Theravāda is a major branch of Buddhism having the the Pali canon (tipitaka) as their canonical literature, which includes the vinaya-pitaka (monastic rules), the sutta-pitaka (Buddhist sermons) and the abhidhamma-pitaka (philosophy and psychology).
Tibetan Buddhism (Vajrayana or tantric Buddhism)Source: Wisdom Library: Tibetan Buddhism
Puṣya (पुष्य) refers to one of the various Nakṣatras mentioned as attending the teachings in the 6th century Mañjuśrīmūlakalpa: one of the largest Kriyā Tantras devoted to Mañjuśrī (the Bodhisattva of wisdom) representing an encyclopedia of knowledge primarily concerned with ritualistic elements in Buddhism. The teachings in this text originate from Mañjuśrī and were taught to and by Buddha Śākyamuni in the presence of a large audience (including Puṣya).Source: archive.org: The Indian Buddhist Iconography
Puṣyā (पुष्या) refers to the eighth of the 28 nakṣatras (“constellations”) of the zodiac, as commonly depicted in Buddhist Iconography, and mentioned in the 11th-century Niṣpannayogāvalī of Mahāpaṇḍita Abhayākara.—The nakṣatras are described collectively in the dharmadhātuvāgīśvara-maṇḍala of the Niṣpannayogāvalī. In this maṇḍala the nakṣatras are given one face and two arms, which are clasped against the chest in the añjalimudrā:—“the deities [viz., Puṣyā] are decked in bejewelled jackets and they all show the añjali-mudrā”.—In colour, however, they differ. [viz., Puṣyā is given the colour green].
Tibetan Buddhism includes schools such as Nyingma, Kadampa, Kagyu and Gelug. Their primary canon of literature is divided in two broad categories: The Kangyur, which consists of Buddha’s words, and the Tengyur, which includes commentaries from various sources. Esotericism and tantra techniques (vajrayāna) are collected indepently.
Languages of India and abroad
Marathi-English dictionarySource: DDSA: The Molesworth Marathi and English Dictionary
puṣya (पुष्य).—m (S) The eighth lunar asterism. 2 A month, December-January.Source: DDSA: The Aryabhusan school dictionary, Marathi-English
puṣya (पुष्य).—m The eighth lunar asterism. A month, December-January.
Marathi is an Indo-European language having over 70 million native speakers people in (predominantly) Maharashtra India. Marathi, like many other Indo-Aryan languages, evolved from early forms of Prakrit, which itself is a subset of Sanskrit, one of the most ancient languages of the world.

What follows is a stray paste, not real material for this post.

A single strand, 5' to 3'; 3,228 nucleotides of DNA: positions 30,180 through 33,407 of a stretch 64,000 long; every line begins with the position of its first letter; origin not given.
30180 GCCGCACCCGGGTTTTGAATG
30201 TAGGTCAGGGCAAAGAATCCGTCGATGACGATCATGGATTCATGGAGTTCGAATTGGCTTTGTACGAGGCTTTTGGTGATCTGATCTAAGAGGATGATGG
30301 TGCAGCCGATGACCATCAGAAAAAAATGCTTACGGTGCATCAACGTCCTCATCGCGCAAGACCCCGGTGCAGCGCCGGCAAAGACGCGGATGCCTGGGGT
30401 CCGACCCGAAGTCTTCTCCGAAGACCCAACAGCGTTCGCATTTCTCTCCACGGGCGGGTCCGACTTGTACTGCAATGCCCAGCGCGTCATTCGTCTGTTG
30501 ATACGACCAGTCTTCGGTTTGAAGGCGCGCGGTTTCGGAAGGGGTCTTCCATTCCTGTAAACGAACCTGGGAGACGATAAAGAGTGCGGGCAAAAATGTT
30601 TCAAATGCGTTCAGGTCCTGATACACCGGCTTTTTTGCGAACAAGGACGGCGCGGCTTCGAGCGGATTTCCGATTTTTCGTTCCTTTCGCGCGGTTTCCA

Sanskrit dictionarySource: DDSA: The practical Sanskrit-English dictionary
Puṣya (पुष्य).—1 The Kali age.
2) The month called पौष (pauṣa).
3) The eighth lunar mansion (consisting of three stars), written also तिष्य (tiṣya).
1) The blossom.
2) Foam, scum.
-ṣyā The asterism called पुष्य (puṣya).
Derivable forms: puṣyaḥ (पुष्यः).Source: Cologne Digital Sanskrit Dictionaries: Edgerton Buddhist Hybrid Sanskrit Dictionary
Puṣya (पुष्य).—(1) (= Pali Phussa) name of a former Buddha, following Tiṣya (1) in the list well-known in Pali: Lalitavistara 5.10, Tibetan skar (= nakṣatra) rgyal, compare Mahāvyutpatti 3192 where Tibetan rgyal = (Sanskrit) Puṣya, name of an asterism; probably the same person Lalitavistara 172.7 (so Lefm. with no v.l., confirmed by Tibetan rgyal; Calcutta (see LV.) and Foucaux Puṣpa); probably also the same Avadāna-śataka ii.175.14 ff. (inferior v.l. Puṣpa); certainly the same Gaṇḍavyūha 206.12; also in Mahāvastu iii.240.6 ff. clearly the same, tho mss. call him Puṣpa (q.v.) 240.6; 243.13; 247.8; these Senart emends to Puṣya, in accord with mss. at 241.16; 244.3; 245.16 f. (here with [etymology] allusion to the month Puṣya [Pauṣya]! proving the true form); 248.19; (2) name of a future Buddha: Gaṇḍavyūha 441.25 (compare Puṣpa 3); (3) name of a śreṣṭhin of Śrāvastī: Avadāna-śataka ii.36.6; (4) name of a householder of Rauraka who, with Tiṣya (10), was con- verted by Kātyāyana and entered nirvāṇa: Divyāvadāna 551.6 ff., 571.3, 5.Source: Cologne Digital Sanskrit Dictionaries: Shabda-Sagara Sanskrit-English Dictionary
(-ṣyaḥ-ṣyā) 1. The eighth lunar asterism, comprising three stars, of which one is the Cancer. 2. The month Pous, (Dec. and Jan.) 3. The Kali, or fourth age. E. puṣ to nourish, aff. kyap.Source: Cologne Digital Sanskrit Dictionaries: Benfey Sanskrit-English Dictionary
Puṣya (पुष्य).—[puṣ + ya], m. 1. The eighth lunar asterism. 2. The name of a month, Dec.
— Jan. 3. The fourth age, Kaliyuga.Source: Cologne Digital Sanskrit Dictionaries: Cappeller Sanskrit-English Dictionary
Puṣya (पुष्य).—1. [neuter] nourishment; the blossom i.e. the best part of anything.